I made the decision to focus on the women when I head up our family tree. So many family history books tell you about the vital records of the men, extol their deeds and adventures and maybe if we are lucky tell us the full names of their wives and a hint as to her family. I feel that family history should be more than just birth, marriage and death dates -- to celebrate our families, we should include their stories, after all they were people, not just a list of dates, and thanks to them we are all here now. Not all of their stories are going to include record-shattering achievements of world leaders, and most likely no one in the family is that famous person.
In my last book, I focused on the women in my great grandmother's generation: Mary Alice Smith Dakin, Caroline Matilda Helsten Evans, Mary Louisa Helsten Pomeroy, Martha Elnora Worthington Richardson, and Alice Copeland Harvey.
This year it is time to move on to my great great grandmother's generation: Hannah Marie Colburn Dakin, Abigail Jennings Smith, Hannah Elizabeth Redford Evans, Mary Hearty Helsten, Mary A C Bogart Richardson, Elnora Esther Cobb Worthington, Mary Hubbard Nye Harvey, and Hannah Elizabeth Blodgett Copeland. Here is a little bit about each of these women.
I know very little about Hannah Marie Colburn Dakin (1807 - 1849) before she married, Robert Dakin the blacksmith in 1830 in Hudson New York. She was born about 1807 in Chenango County, New York and her last name was a probably Colburn, but I've found no birth family information for her. We have not pictures of her or her husband. It was a short marriage, after having 4 children, ages 2, 4, 6, and 8, her husband died suddenly from inflammation of the lungs, leaving her a widow with bills greater than the value of the estate. There was a sheriff's sale listing her and her children as responsible for the debts. Then to add insult to injury Hannah died at age 42 leaving. How did her children manage? Her oldest, Lucy Ann Dakin Wilkinson, was a seamstress in NYC who married a chinaware businessman widower with two children. Lucy lived a good long life. Hannah's youngest, Edward Dakin after being farmed out as an orphan to a Hudson family eventually moved to Connecticut, worked on a farm, saved his money, bought the general store and became the first postmaster for South Kent, Connecticut. He married and had one son, who I'm descended from. The two other sons, Charles Henry Dakin and George Dakin ended up "farmed out" to different farms in the same Connecticut town. A few years later they were fighting on opposite sides of the Civil War. George, the Confederate, died a few days after being discharged in Memphis, Tennessee. His brother Charles made it back to New York, settled near his sister in New York City working as a carpenter. He died from consumption and exhaustion at the age of 35.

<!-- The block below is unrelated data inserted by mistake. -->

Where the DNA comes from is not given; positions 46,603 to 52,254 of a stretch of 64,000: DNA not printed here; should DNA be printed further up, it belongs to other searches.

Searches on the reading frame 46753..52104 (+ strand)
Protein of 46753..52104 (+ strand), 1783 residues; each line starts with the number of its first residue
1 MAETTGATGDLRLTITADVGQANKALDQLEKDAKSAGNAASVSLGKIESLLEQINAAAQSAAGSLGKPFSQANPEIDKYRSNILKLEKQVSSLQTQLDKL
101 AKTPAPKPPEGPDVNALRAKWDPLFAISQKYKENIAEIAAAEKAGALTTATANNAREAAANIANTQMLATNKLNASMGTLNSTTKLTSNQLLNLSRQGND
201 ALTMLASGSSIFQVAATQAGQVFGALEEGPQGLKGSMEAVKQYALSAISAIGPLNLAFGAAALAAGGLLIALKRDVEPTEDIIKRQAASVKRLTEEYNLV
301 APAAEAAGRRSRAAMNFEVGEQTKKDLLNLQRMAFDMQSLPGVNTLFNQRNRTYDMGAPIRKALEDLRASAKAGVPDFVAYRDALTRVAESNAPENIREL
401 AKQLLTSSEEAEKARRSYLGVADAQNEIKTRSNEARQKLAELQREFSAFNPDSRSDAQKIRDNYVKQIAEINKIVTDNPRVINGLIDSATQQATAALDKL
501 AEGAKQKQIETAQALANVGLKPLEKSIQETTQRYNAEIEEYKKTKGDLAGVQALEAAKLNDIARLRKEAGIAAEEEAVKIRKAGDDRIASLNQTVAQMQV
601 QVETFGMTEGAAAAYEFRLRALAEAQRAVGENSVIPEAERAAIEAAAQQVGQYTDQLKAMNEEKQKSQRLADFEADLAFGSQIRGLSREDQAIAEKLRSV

This is a crayon portrait of Charles.
Edward Dakin (1836 - 1914) who live to be the postmaster in Kent Connecticut and then to marry Mary Alice Smith, the local school teacher, and to have their own farm in Gaylordsville. I wrote a whole book on is family's experience of the building of the Bulls Bridge Power Plant.
Our next woman Abigail Jennings Smith (1833 - 1882), her daughter Mary Alice Smith married Hannah's son, Edward Dakin. She was born in New Fairfield, Connecticut, her mother was Sally Betsy Elwell and her father Lyman Jennings. Her parents farmed and she married another farmer, Stephen Smith who lived in Kent. They had six children, five lived until adulthood.
If you are interested in any of my family history books, they are available at Lulu.com. The link to this book, part 3 is here. Enjoy. If you are researching any of these women, do contact me at my last name at gmail.
© 2023, Erica Dakin Voolich
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